Queensland Traffic Law

There is a variety of traffic offences in Queensland, many of which are contained in the Transport Operations (Road Use Management) Act 1995.  The Criminal Code 1899 also contains traffic offences. A driver who is found guilty of traffic offences may accrue demerit points, receive a fine, have their licence suspended, or be ordered to serve a term of imprisonment.

Penalties for Queensland traffic offences

Some Queensland traffic offences can result in the immediate impoundment of the offender’s vehicle for 90 days. This can occur if a driver:

  • evades police
  • is involved in a race between vehicles
  • does a burn out
  • causes their vehicle to make unnecessary smoke or noise, or
  • is involved in dangerous or careless driving.

A repeat offender’s vehicle may even be forfeited to the state. This means the vehicle becomes a government asset that can be destroyed or sold. Excessive speeding offences – where the speed limit is exceeded by more than 40km/hr – result in an automatic suspension of the offender’s licence for a period of six months.

One of the most serious traffic offences is dangerous operation of a vehicle under section 328A of the Criminal Code 1899 which can attract a three-year term of imprisonment. If you kill someone while driving dangerously you can also be charged with manslaughter or dangerous driving causing death. The maximum penalty for manslaughter is life imprisonment and the maximum penalty for dangerous driving causing death is imprisonment for 10 years.

A person who is caught driving while their licence has been suspended by a court is deemed in contempt of court and will receive a further suspension period of at least two years. Repeat driving while suspended charges can result in a term of imprisonment.

Licence disqualifications in Queensland

If your licence has been disqualified for more than two years, you can apply to the court to have the suspension lifted. When considering this application, the court will take into consideration:

  • the offence for which the disqualification period was imposed
  • your behaviour since the offence occurred
  • your character, and
  • the hardship that not being able to drive is causing you and your family.

You will need to include an affidavit outlining why the disqualification should be lifted, and a copy of your traffic history. Disqualifications are not lifted lightly, as the magistrate is in effect revoking an order made by the court. If successful, you can take the order into the Department of Transport and have your licence re-issued.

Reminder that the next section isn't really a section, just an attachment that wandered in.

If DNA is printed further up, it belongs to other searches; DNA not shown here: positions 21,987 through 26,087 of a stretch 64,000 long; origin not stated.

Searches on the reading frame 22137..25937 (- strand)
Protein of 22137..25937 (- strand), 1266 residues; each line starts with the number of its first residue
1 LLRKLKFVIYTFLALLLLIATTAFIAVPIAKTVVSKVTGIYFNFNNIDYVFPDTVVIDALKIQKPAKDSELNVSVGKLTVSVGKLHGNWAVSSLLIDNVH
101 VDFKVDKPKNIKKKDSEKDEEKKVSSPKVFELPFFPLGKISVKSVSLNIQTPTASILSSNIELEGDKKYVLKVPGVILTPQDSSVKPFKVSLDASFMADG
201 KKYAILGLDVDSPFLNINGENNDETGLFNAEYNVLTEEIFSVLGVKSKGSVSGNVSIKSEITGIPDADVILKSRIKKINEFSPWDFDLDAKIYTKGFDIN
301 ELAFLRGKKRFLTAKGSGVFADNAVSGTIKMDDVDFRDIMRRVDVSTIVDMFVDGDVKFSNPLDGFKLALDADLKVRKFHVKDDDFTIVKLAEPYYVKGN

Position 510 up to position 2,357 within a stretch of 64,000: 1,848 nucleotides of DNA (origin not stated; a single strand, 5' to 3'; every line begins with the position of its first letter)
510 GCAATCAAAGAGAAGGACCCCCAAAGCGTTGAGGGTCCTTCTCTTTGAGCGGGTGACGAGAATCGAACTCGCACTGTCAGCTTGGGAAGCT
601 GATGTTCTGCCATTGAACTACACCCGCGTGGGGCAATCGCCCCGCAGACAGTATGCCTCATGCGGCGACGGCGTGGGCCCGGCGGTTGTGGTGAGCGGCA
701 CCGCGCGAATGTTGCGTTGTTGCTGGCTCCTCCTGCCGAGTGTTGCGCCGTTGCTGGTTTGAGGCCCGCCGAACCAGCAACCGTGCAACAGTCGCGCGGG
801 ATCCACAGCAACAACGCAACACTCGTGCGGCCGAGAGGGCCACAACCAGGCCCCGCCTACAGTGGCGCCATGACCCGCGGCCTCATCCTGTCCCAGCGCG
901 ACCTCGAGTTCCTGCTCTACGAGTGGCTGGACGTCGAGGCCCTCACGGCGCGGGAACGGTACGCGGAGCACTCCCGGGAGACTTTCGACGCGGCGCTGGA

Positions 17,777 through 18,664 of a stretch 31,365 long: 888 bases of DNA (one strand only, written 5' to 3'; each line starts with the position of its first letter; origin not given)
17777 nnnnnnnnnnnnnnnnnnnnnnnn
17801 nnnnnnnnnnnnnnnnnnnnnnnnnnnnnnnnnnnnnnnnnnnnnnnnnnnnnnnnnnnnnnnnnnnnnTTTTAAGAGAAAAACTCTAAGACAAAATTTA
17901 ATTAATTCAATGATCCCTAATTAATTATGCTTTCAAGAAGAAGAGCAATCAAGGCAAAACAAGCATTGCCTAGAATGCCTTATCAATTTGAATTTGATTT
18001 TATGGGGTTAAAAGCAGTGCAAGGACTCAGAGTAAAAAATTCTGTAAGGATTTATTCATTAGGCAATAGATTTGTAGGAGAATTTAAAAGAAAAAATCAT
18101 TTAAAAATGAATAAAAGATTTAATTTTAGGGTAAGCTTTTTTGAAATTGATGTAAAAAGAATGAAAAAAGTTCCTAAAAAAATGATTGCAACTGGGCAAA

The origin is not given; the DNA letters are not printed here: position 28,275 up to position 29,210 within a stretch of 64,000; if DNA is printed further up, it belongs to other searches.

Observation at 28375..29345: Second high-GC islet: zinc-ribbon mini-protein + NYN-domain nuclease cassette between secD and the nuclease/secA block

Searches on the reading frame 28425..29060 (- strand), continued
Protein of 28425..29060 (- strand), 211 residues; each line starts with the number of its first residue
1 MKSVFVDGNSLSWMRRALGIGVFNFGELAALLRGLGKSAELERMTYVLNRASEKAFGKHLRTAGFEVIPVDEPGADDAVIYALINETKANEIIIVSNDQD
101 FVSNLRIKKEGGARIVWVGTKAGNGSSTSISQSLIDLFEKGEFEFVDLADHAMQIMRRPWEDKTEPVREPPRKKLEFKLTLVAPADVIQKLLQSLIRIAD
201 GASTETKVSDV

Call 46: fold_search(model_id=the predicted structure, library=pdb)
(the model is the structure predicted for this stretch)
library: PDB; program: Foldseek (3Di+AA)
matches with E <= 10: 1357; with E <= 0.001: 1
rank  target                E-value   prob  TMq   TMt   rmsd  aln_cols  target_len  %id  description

You will still need to comply with the Department’s requirements which will depend on how much time has passed since you have held a licence. You may be required to sit a licence test and be on a provisional or learner’s licence. If the court refuses your application, you will have to wait another 12 months before you can reapply. It is therefore imperative that you seek legal advice from an experienced traffic lawyer prior to filing the application.

Hardship Orders in Queensland

If the Department of Transport has suspended your licence because you have been charged with driving more than 40 km over the speed limit, or you have received more than one demerit point while on your 12-month good behaviour licence, you can apply to the court for a Special Hardship Order.

This Order will allow you to obtain a special licence to drive, but there are strict requirements, and you only have 21 days to apply from when your suspension starts. To be eligible:

  • you must not have had your licence suspended or cancelled in the past five years
  • you must have held a current Queensland provisional or open licence immediately before the licence was suspended
  • you must show the court you a fit and proper person, and
  • you must show the court that if you don’t get a special hardship order, you or your family will suffer extreme hardship due to not being able to work.

Part 14 of the Transport Operations (Road Use Management – Driver licensing) Regulation 2010 outlines the requirements on obtaining a Special Hardship Order.

If you require legal advice or representation in any legal matter, please contact Go To Court Lawyers.


Michelle Makela

Michelle Makela is a Legal Practice Director at Go To Court Lawyers. She holds a Juris Doctor, a Bachelor of Science (Psychology) and a Master of Criminology. She was admitted to practice in 2006. Michelle has over 15 years experience in the legal industry, working across commercial litigation, criminal law, family law and estate planning. 

Legislation governing traffic laws in Queensland

The Queensland road rules are governed by the Transport Operations (Road Use Management – Road Rules) Regulation 2009. The Regulation outlines the rules drivers must obey while on Queensland roads. The Transport Operations (Road Use Management) Act 1995 and the Criminal Code cover the more serious traffic offences such as dangerous driving, and outline police powers, penalties and procedural information.

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